- The Washington Times - Friday, April 4, 2014

Overseas health providers likely gouged the military for millions of dollars and the Department of Defense did little to stop it, says a new report from the Pentagon’s internal watchdog.

Officials at Tricare Management Activity (TMA) — part of the military’s health leadership — didn’t try to negotiate lower prices at any of the 163 overseas health care locations, instead paying whatever bills they got — to a tune of $238 million in fiscal year 2012.

In the six countries where the Defense Department spends the most on health care without negotiating for lower prices, investigators said the bills jumped 203 percent, going from a combined $21.1 million to $63.8 million from 2009 to 2012.

“Without negotiating rates or implementing other cost containment measures, TMA potentially paid more than necessary for health care services provided by overseas providers and missed potential opportunities to obtain the best value for health care services,” said a report from the Pentagon Inspector General’s Office.

Negotiating even basic price caps for services could help save $16 million a year, investigators warned, saying that it’s especially important because “TMA payments may continue to significantly increase resulting in much higher payments over the next five years.”

Negotiating lower prices can have a drastic effect. TMA has reached pricing agreements in three countries, and payments have dropped in all three over the last four years. The DOD is paying 5.7 percent less in Puerto Rico, 67.1 percent less in Panama and 82.1 percent less in the Philippines.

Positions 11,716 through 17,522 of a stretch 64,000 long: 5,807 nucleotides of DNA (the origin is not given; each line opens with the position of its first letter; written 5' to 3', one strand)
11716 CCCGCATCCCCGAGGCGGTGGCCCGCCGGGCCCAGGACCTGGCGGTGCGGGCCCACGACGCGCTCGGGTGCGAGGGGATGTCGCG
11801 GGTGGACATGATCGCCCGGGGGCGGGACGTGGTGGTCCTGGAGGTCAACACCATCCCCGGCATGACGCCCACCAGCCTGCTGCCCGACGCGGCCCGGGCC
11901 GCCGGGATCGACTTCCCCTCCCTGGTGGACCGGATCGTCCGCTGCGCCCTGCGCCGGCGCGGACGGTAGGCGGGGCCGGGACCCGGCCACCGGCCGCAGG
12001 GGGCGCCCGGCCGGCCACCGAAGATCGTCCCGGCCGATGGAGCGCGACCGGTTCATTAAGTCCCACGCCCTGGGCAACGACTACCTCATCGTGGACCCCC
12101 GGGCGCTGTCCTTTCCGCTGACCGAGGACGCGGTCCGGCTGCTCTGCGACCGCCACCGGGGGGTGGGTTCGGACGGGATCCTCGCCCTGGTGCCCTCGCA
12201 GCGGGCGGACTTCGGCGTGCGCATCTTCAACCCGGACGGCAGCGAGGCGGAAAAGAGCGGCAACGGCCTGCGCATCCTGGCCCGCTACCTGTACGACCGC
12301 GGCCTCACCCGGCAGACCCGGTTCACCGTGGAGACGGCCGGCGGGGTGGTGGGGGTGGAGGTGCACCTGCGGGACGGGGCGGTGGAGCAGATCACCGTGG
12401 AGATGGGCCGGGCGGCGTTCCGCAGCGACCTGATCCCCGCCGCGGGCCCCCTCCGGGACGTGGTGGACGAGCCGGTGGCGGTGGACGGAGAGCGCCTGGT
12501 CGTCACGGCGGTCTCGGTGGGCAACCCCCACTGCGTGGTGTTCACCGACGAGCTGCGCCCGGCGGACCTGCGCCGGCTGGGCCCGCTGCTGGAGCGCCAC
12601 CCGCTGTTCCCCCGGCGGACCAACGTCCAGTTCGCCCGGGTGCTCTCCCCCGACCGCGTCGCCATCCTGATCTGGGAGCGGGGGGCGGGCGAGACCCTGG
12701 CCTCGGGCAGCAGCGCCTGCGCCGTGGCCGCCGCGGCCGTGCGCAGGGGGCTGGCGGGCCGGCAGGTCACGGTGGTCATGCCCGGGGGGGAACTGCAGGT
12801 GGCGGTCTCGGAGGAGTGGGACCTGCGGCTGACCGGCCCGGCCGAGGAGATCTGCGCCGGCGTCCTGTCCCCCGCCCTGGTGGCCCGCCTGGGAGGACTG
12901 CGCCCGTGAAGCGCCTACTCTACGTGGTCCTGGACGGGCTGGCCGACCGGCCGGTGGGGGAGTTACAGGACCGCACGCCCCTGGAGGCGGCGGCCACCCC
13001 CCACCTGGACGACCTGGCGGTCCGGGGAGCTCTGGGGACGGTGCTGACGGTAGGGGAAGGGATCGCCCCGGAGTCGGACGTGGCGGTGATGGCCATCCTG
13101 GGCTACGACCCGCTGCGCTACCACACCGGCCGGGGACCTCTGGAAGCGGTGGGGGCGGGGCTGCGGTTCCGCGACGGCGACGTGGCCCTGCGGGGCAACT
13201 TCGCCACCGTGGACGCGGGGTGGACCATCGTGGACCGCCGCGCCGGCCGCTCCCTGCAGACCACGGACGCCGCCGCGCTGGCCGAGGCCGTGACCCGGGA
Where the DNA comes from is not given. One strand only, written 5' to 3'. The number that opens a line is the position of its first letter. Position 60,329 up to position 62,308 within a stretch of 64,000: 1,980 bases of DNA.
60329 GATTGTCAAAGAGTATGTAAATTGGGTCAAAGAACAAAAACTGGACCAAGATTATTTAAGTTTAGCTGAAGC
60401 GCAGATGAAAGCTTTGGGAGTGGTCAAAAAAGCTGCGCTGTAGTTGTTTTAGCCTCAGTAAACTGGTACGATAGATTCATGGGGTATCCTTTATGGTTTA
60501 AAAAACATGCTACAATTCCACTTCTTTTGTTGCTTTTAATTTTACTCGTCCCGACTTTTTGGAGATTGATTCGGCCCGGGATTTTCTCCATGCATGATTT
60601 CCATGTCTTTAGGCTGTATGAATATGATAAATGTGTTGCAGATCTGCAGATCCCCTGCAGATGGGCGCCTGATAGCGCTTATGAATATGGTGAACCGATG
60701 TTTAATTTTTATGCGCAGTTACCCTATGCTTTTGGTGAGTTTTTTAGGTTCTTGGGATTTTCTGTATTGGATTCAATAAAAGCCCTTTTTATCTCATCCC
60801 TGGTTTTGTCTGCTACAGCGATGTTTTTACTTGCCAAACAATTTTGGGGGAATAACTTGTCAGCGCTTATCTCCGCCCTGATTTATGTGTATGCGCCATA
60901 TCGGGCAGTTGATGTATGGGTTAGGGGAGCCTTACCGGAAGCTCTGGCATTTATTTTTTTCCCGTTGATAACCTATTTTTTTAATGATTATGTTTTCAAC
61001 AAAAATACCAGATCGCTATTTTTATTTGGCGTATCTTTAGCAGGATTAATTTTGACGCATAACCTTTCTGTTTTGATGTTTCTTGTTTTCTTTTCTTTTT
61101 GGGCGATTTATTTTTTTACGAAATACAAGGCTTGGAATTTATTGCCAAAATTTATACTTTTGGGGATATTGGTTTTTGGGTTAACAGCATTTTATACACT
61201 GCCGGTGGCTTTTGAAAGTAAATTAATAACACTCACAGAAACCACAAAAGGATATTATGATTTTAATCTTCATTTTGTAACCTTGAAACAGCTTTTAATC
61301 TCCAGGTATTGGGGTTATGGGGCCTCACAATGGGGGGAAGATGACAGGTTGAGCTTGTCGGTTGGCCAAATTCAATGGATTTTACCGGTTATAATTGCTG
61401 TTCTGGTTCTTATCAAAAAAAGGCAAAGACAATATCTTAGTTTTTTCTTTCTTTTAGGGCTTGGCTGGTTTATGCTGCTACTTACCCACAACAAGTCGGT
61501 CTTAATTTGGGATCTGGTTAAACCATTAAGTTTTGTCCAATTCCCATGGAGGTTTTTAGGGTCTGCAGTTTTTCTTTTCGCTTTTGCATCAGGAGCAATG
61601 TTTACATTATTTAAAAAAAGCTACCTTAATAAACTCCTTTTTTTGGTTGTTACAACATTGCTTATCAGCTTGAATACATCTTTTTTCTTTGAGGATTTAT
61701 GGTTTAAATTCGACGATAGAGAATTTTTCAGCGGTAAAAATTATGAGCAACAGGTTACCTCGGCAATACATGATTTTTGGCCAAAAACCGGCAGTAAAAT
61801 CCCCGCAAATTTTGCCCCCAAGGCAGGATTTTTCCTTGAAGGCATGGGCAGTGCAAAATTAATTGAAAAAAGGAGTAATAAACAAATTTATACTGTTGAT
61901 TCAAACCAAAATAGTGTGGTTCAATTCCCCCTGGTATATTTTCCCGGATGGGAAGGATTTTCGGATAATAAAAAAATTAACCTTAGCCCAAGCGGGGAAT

The DOD said it can be difficult to negotiate price agreements with medical providers in nations where U.S. service personnel make up a small percentage of the local population, and that they need to study how best to lower prices without affecting medical treatment for troops.

“I am very concerned with the rise of health care costs and the impact that these costs have on the DOD budget,” Jonathan Woodson, the assistant secretary of defense for health affairs, said on behalf of Tricare in the inspector general report. “As such, we continually look for opportunities to control health care costs and will continue to do so.”

The danger for fraud is also high without any price limits, and the inspector general is concerned about a repeat of what happened over a decade ago in the Philippines. TMA payments to medical providers there rose from $2.9 million in 1998 to $64.2 million in 2003 — a change of 2,135 percent in just five years.

In 2008, the CEO of the company that had received the majority of the payments was convicted of defrauding the U.S. government and deliberately inflating prices. With the scheme uncovered, payments are down to where they were almost 20 years ago — hovering around $3 million.

Investigators are concerned that a lack of oversight by Pentagon medical leaders could lead to a repeat of the U.S. getting ripped off.

There is no evidence, however, that the quality of care is dropping, the inspector general said. It’s simply a matter of how much is being paid.

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